Get your shovel! (5 still hidden treasures)
Everyone loves a good treasure hunt, right? It’s the thrill of the chase and the fortune that can be had at the end. And who couldn’t use a few extra bucks in this economy? There are many stories of people who have dedicated their life to find treasure, only to go broke and never find that proverbial (or in this case actual) pot of gold. Even if they find the treasure, there will likely be a lengthy battle over who owns it. A few years ago an expedition found a treasure in a sunken ship worth as much as $500 million. It didn’t take long for Spain to put in a claim on it because they said the treasure had initially been stolen from their country.
So even if you find it, there’s no guarantee that you will keep it and reap the rewards. But as I said before, it’s all in the thrill of the chase. Or so they say. Well, if you have any inkling about going out and finding treasure of your own, these may be a few good places to start.
Captain Kidd’s plunder
Possible sites: Connecticut River, Block Island in New York
William Kidd was a Scottish sailor who was a privateer (read: pirate hunter) who allegedly turned to the very act he was supposed to stop. After amassing quite a fortune, he was arrested on his return from the Indian Ocean in 1699. He was tried and executed in 1701. What was never found were most of the riches that would have proved his exploits. One of his hiding places was uncovered on Gardener’s Island in New York and sent to England to be used against him in his trial. The belief that he had other hiding places for his plunder was never substantiated, but it is this belief that sends people out with their shovels to this day.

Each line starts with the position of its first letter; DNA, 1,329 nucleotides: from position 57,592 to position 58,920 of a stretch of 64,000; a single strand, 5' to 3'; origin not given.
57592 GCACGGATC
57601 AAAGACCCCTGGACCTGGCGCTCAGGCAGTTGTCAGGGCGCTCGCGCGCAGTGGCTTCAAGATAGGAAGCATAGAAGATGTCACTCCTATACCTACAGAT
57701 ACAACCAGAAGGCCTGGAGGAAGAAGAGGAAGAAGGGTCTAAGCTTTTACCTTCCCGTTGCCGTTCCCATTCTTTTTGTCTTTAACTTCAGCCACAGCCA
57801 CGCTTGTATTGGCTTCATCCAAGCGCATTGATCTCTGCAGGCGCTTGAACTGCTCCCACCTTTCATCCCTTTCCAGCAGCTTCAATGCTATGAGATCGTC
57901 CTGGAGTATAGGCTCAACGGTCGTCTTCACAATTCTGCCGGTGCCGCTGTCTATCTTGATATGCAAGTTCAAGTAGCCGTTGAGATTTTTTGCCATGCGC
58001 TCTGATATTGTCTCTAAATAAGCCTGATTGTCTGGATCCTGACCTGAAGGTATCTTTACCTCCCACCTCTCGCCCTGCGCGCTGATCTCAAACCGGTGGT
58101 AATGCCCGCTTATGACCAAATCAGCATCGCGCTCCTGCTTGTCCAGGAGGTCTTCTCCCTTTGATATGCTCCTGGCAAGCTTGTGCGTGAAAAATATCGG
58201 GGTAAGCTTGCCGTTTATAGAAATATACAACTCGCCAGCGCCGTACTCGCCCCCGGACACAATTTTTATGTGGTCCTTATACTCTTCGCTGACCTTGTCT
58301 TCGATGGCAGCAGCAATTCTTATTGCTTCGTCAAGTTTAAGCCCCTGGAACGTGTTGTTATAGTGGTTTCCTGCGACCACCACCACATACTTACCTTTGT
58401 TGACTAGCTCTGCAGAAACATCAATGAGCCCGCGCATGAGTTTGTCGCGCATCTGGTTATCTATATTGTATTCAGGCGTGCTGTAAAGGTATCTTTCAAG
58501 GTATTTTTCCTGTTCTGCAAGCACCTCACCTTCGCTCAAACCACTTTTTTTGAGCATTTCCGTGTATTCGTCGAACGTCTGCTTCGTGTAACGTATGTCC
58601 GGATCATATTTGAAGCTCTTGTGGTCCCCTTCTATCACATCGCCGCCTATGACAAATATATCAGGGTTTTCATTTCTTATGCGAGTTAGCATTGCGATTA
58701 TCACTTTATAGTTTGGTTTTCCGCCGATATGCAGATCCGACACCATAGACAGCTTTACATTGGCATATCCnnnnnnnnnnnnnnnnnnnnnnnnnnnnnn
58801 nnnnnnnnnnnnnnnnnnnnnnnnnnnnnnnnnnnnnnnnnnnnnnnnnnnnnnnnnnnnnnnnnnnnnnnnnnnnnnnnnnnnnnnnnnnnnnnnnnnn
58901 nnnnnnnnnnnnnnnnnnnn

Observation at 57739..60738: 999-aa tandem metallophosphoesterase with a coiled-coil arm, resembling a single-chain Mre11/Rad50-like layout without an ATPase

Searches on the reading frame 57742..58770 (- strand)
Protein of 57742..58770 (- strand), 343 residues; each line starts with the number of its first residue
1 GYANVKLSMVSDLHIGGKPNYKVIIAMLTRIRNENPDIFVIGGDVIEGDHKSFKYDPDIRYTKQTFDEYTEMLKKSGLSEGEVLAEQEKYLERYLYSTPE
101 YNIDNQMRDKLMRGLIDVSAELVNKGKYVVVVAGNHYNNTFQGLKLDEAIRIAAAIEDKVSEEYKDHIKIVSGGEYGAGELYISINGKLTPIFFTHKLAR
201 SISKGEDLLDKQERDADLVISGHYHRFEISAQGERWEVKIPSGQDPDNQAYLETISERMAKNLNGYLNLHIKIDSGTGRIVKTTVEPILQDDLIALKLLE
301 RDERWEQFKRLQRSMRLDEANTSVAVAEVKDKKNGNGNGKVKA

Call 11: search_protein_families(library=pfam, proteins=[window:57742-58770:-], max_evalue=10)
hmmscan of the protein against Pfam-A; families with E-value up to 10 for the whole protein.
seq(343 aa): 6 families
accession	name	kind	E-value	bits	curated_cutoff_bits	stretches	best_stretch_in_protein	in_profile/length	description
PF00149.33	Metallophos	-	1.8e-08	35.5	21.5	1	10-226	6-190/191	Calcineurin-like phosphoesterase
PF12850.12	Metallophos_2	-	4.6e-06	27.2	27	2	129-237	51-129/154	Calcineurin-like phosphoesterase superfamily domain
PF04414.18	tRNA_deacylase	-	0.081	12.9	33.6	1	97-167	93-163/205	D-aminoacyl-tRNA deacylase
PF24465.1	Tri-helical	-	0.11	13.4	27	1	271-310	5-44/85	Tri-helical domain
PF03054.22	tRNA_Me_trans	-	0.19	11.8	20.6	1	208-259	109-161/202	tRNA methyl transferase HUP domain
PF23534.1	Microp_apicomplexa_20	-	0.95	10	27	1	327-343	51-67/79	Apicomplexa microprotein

The most talked about location of Kidd’s treasure is up the Connecticut River somewhere on Clarke’s Island. Rumor has it that the gold has to dug up by three people, in complete silence, during a full moon with the moon directly overhead. There’s a legend that three men once followed all these directions to the very end. But once the treasure chest started to be uncovered, one of them yelled “You’ve hit it”. Upon hearing a direct violation of the rules, the chest promptly sank into the sand and out of reach.
Better than Al Capone’s vault
Treasure: $7 million cash
Possible site: Phoenecia, New York
Schultz (born Arthur Flegenheimer) was a mobster in New York in the 20′s and 30′s. During his criminal career, he amassed quite a fortune from his dealings. The government continually tried to take him down for violent crime but were unsuccessful. They finally had to go the Al Capone route and charge him with tax evasion. Schultz, thinking he was going to go to jail, decided he needed to make sure he would have some cash when he got out.
He took $7 million in cash and buried it in a hidden location in upstate New York. The only two people who knew the location were Schultz and his bodyguard. Unfortunately, they were both gunned down before he went to prison. The bodyguard was killed, and Schultz lasted a while until an infection took him as well. Although there is no proof that either man revealed the location to anyone before their deaths, some say Schultz’s ramblings as he was dying points to a forest in Phoenecia Park. It is said that many of his rival gangsters spent the rest of their lives looking for the treasure, Lucky Luciano among them.
Calling on Rainman